Man, you’ve got to thank your lucky stars if you live in New York.  On May 20th and 21st, BNLX, will be playing several shows to celebrate the release of EP #5.  We tossed out a track a bit ago, but the more these guys write together, the stronger their sound gets.  The lead single from the new EP, “Burn the Boats” reminds me of early Black Rebel Motorcycle Club, when that band was blowing out amps and burying us with feedback.  You can hear that feedback squall swirl around BNLX on this track, and the steady delivery of female/male vocals has this hypnotic yet driving influence that’s just perfect for any sort of rampage.  The more they write, the happier we are.  You can grab your copy of the new EP from Susstones.


Download: BNLX – Burn the Boats [MP3]

Girls Names – Dead to Me

Rating: ★★★★☆

While it may be extremely easy to write about Girls Names, based on the fact that they fit right into the musical landscape as it currently stands, it’s almost impossible to get their latest effort out of your head. Being released by Slumberland, Dead to Me displays a band that’s sharpened their knives, ready to go to work crafting infectious pop you can bounce about to while working on pretty much anything that comes your way.

One of the great things about Dead to Me is that you aren’t likely to get bogged down listening to one particular track over and over again, as only two songs go beyond the 3 minute mark.  “Lawrence” begins it all with that jagged club dance guitar, but the drums themselves sound as if you’re tapping your toes, not like your normal snare work. And that just takes you right along to another track that gives you a little bit of pep in the step, though “I Could Die” has a much more gritty guitar that hammers throughout those hypnotic melodies.  Strikingly, the guitar, at times, has a sunny disposition, which is odd considering the group hails from Belfast, not Cali, but you’ll be glad they’re utilizing such style.

“No More Words” takes a softer approach to the craft of Girls Names, as Neil Brogan’s vocals warmly float over the entire track.  It’s not like you’ll find too much different here, but Brogan manages to off-set the pep by slowly drawing out his vocals, which might remind listeners of early work by Tim Cohen. Still, it’s all done in short time, so you’re sort of taking at shot in the dark at finding various textures, that is until you get to the longest track on Dead to Me, “I Lose.”  There’s a cloudy coat that barely drapes itself over this song, and the guitar’s are furiously pumping through the track, and you can tell that this isn’t just your ordinary stab at rehashing things that have come before the band.  It’s at this point, while noticing the differences, that you can clearly say you see the Girls Names as a fully functioning entity.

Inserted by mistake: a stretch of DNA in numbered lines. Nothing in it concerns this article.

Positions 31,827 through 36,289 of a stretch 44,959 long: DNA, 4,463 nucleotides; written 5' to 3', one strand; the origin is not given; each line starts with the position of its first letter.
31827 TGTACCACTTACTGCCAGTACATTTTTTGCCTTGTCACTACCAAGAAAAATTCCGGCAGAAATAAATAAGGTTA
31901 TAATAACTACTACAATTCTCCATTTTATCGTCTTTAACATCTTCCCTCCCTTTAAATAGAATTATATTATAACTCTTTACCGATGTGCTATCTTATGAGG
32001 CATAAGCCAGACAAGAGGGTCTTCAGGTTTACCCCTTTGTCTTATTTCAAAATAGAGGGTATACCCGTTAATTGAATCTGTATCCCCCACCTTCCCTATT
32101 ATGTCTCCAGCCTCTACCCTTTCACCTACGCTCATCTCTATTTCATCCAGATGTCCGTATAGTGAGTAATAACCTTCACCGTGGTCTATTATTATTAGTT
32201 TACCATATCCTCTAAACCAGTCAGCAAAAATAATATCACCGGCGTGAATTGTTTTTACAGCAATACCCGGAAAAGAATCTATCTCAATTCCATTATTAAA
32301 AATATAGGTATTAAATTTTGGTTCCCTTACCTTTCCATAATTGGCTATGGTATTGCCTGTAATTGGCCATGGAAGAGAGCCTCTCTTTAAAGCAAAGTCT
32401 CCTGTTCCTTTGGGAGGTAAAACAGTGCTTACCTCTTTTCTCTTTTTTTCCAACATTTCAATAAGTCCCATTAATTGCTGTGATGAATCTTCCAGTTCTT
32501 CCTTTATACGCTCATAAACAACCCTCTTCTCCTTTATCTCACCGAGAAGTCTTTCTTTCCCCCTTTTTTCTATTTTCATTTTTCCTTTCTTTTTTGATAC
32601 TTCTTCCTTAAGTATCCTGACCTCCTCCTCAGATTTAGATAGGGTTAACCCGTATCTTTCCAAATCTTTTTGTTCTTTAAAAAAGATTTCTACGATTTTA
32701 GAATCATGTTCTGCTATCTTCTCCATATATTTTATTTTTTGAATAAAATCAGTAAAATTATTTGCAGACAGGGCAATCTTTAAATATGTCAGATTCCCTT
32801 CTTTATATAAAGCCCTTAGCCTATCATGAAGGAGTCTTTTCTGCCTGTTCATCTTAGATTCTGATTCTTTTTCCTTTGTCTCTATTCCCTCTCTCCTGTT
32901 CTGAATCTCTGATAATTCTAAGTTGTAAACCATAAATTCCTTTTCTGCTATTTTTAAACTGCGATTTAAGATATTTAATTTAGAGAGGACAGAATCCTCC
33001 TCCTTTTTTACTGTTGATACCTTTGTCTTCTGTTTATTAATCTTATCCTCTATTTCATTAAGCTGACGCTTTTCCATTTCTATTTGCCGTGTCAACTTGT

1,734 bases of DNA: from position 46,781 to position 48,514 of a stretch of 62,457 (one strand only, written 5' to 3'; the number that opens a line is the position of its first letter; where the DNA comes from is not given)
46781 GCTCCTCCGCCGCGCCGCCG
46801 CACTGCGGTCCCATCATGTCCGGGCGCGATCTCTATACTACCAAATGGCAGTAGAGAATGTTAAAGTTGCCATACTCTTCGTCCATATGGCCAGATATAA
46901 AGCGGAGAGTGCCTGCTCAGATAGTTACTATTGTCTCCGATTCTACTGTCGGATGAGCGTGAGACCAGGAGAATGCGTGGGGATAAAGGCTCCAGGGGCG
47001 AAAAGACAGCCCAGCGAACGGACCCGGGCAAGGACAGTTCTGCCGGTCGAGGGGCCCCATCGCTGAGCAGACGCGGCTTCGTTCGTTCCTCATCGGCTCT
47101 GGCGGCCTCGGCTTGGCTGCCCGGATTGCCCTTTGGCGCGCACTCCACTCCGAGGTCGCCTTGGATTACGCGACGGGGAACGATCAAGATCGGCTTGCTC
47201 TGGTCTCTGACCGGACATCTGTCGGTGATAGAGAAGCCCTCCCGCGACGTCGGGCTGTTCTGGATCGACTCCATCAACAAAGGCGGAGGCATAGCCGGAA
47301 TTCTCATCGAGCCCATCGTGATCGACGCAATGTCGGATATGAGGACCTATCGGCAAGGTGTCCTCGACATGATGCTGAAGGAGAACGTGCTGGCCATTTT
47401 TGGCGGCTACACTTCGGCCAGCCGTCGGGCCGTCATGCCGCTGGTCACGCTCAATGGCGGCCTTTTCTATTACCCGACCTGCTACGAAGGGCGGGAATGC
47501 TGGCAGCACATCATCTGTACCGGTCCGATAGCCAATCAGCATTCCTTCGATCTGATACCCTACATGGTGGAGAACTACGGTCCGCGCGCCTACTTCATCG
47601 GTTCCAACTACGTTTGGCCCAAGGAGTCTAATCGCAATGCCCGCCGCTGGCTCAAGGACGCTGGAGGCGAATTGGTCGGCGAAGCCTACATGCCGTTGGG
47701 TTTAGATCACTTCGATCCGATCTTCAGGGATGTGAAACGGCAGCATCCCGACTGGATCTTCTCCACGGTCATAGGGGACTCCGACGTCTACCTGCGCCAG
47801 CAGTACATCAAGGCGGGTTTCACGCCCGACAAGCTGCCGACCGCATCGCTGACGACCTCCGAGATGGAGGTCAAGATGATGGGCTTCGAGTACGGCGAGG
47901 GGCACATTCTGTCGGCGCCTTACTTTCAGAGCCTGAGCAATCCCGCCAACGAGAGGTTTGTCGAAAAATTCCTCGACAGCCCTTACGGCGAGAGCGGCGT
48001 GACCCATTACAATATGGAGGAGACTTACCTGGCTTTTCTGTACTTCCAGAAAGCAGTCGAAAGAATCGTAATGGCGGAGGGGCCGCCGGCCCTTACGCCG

There’s likely to be comparisons to band’s like Crystal Stilts, especially after listening to the record’s single “Seance on a Wet Afternoon.”  There’s a darkness to the track, and one that likely permeates from the title Dead to Me, but perhaps it’s not fair to lump the band in with anyone else.  Brogan clearly has similarities to other dark crooners of the pop cannon, but his performance here makes it’s own mark, often feeling a bit unsteady, but in a heartening manner.  Surely by this point, if you’ve made it through all ten tracks as you should have, then you’ll recognize that it’s simply a joy to involve yourself with Girls Names.  They’ve worked hard to tighten up the unit, flesh out the sound, and it pays off huge dividends for both the band and listeners alike.


Download: Girls Names – Seance on a Wet Afternoon [MP3]